Position of Verbs in MRS solution trees

I am trying to figure out the right way to correctly process verbs in a logic engine. I’m trying to see if it just so happens that the way the ERG builds these trees makes things easier for me.

It will be way easier for me to process verbs if there is a way to walk a properly solved MRS scope tree, processing nodes as I go, such that, by the time I get to the verb, all of the variables it takes as arguments have been given their final values by the predicates and quantifiers I have already visited. Said another way: I’d love it if the variables a verb sees are never changed elsewhere in the tree after it is executed.

Right now I walk the tree by starting at the top predication and processing it:

  • if it is not a quantifier (like _cave_n_1) it just does “the right thing” to the set of things in the variables that are its arguments
  • If it is a quantifier, it:
    • follows the tree exhaustively through the RSTR subtree first (executing as it goes)
    • and then the body subtree
    • and then potentially does some quantification on whatever happened

So if I generate a tree for “go to a cave slowly”, I’d get a tree like this:

       │               ┌_cave_n_1:x9
                       │                  ┌pron:x3
                                          │   ┌_to_p_dir:e8,e2,x9

And I’d execute it in this order:

  1. _cave_n_1
  2. pronoun_q
  3. pron
  4. and
  5. _to_p_dir
  6. _slow_a_1
  7. _go_v_1
  8. _a_q (potential final qualification steps)

Which would work great, if I can always assume that the verb is always in a position where all its arguments have been evaluated like that example.

So, I think I’m asking if is it true that, in MRS solution trees:

  • verbs are always a “leaf” of a scope tree (i.e. they never have “scopal arguments”, aka they can’t have children)
  • verbs can never be in a subtree of a quantifier’s RSTR argument. Or, if they are, none of their variables are referenced in the BODY subtree

I hope this makes sense. I don’t understand enough yet about the grammar to know what forms I can expect where in the tree…

I think this question basically comes down to: are all instance variables bound by a quantifier? For a resolved scope tree, yes.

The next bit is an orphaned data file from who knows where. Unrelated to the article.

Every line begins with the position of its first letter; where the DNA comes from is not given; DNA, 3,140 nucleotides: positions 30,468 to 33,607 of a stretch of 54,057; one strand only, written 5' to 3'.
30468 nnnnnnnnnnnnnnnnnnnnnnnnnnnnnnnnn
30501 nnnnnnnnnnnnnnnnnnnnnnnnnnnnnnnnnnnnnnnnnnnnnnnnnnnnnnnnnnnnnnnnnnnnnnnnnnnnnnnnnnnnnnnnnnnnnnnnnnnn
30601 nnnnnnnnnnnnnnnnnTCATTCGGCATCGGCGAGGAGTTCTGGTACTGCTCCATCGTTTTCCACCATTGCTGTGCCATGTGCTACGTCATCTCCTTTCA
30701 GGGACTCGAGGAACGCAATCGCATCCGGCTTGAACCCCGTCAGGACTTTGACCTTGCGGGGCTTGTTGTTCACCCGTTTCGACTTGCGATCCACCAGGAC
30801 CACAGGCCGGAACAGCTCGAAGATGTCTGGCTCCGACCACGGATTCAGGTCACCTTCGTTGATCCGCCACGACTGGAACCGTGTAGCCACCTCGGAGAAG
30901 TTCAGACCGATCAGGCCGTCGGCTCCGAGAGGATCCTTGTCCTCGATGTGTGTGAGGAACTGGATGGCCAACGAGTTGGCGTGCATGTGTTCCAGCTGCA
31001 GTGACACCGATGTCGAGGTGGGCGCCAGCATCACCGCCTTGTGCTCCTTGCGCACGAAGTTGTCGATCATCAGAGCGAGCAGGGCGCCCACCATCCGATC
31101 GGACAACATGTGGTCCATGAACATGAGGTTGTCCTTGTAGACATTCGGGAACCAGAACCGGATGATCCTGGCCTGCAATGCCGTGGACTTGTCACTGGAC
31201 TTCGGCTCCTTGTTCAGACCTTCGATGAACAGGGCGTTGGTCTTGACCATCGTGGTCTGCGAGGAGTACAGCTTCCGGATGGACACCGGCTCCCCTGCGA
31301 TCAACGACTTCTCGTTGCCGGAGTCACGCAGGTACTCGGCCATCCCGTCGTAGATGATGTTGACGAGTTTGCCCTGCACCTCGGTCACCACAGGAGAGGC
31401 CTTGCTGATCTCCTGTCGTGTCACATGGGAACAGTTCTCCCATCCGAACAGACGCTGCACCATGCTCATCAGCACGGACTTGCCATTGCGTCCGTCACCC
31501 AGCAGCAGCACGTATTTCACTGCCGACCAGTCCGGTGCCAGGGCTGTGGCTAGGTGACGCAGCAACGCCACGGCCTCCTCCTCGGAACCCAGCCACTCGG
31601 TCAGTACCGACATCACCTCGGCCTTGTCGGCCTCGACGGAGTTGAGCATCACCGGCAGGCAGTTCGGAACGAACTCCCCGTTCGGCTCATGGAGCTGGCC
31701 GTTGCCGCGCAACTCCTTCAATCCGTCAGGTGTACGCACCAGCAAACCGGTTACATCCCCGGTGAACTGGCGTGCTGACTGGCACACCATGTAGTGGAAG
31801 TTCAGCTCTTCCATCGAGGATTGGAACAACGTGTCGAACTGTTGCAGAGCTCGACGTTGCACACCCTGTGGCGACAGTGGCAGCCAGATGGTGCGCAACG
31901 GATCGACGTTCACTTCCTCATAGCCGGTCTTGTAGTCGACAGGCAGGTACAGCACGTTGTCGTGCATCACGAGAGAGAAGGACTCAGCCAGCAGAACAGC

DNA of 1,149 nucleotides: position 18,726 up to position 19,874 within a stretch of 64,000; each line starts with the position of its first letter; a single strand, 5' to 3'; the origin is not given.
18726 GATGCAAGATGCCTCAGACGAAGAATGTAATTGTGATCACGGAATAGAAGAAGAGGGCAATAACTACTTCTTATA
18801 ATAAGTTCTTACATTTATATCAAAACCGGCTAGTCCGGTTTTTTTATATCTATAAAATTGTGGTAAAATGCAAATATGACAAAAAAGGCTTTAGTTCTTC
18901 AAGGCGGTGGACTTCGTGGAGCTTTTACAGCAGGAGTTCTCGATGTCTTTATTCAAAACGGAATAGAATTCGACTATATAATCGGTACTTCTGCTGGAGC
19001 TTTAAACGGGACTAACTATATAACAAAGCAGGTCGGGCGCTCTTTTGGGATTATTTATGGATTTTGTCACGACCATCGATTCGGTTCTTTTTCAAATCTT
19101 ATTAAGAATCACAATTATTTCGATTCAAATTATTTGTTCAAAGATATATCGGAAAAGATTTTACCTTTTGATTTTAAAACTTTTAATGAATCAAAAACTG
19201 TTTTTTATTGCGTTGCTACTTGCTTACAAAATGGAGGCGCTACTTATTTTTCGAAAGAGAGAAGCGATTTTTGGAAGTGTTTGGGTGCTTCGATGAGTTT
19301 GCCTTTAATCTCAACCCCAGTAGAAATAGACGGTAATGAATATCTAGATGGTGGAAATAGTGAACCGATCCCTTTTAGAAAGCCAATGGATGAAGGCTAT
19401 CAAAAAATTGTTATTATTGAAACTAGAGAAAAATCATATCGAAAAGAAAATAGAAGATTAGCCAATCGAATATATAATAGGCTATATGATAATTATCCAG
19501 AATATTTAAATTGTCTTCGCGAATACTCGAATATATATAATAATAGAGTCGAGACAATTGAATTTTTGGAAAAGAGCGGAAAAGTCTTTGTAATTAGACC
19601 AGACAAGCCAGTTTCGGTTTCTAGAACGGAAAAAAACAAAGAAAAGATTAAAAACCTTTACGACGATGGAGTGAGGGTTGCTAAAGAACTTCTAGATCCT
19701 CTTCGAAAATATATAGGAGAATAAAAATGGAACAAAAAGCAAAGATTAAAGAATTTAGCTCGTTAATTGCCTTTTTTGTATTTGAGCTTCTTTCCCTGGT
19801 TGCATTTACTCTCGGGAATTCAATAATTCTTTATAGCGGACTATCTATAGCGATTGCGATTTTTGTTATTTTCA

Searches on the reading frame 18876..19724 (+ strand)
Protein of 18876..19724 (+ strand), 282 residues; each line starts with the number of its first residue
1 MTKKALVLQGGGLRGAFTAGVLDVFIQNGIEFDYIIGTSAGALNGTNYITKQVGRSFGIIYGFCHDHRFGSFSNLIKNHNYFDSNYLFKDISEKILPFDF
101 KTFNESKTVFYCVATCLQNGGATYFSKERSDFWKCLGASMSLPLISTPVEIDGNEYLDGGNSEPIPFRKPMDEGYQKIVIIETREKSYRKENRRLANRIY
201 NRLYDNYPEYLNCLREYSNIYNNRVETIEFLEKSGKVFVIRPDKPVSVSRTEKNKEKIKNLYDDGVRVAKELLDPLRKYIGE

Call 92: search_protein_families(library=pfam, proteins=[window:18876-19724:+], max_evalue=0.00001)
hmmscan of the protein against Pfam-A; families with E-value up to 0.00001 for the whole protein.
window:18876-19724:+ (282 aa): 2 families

It’s not just verbs that behave as you’ve described, but also adjectives, prepositions, and anything with an event variable as its intrinsic variable.

However, be aware that some predicates take handles as arguments (e.g. _probable_a_1) and some take both variables and handles as arguments (e.g. _believe_v_1). (Try a sentence like “I believe it probably rained” in the ERG.)

Also, I know that you’re using terminology that reflects what you’re doing algorithmically, but this is not a normal way to talk about logical variables. A logical variable is a placeholder for an individual in a model. It cannot be “changed” because it’s just a placeholder. Mostly, you’re talking about sets of individuals, not logical variables. A logical variable is not the same as a programming variable.


As Guy said: no. There are a lot of scopal verbs (modals, verbs of communication, verbs of cognitive state like surprise or believe) and a limited number of scopal adjectives (easy) and adverbs (probably).

Again, no. Verbs will appear in the RSTR whenever a relative clause is present, and often will share arguments with content in the BODY.

For an example that demonstrates both situations, try parsing Zebras that run are trying to survive. You should get something like:

udef_q (x, RSTR: zebra_n(x) & run_v(e1,x), BODY: try_v(e2, x, survive_v(e3, x)) )


Sorry @sweaglesw, I realized I could have figured out if verbs have scopal arguments by looking in erg.smi. As you said, I found lots of examples there.

Both of your answers and examples helped me clarify what I’m really getting at. I think I have it now: I was asking the wrong questions above.

First, a couple of definitions of how I’m using terms below in response to @guyemerson:

  • “logical variables” are any of the non-scopal variables used in the ERG (e.g. x and e) and are treated like logic variables that contain a set of individuals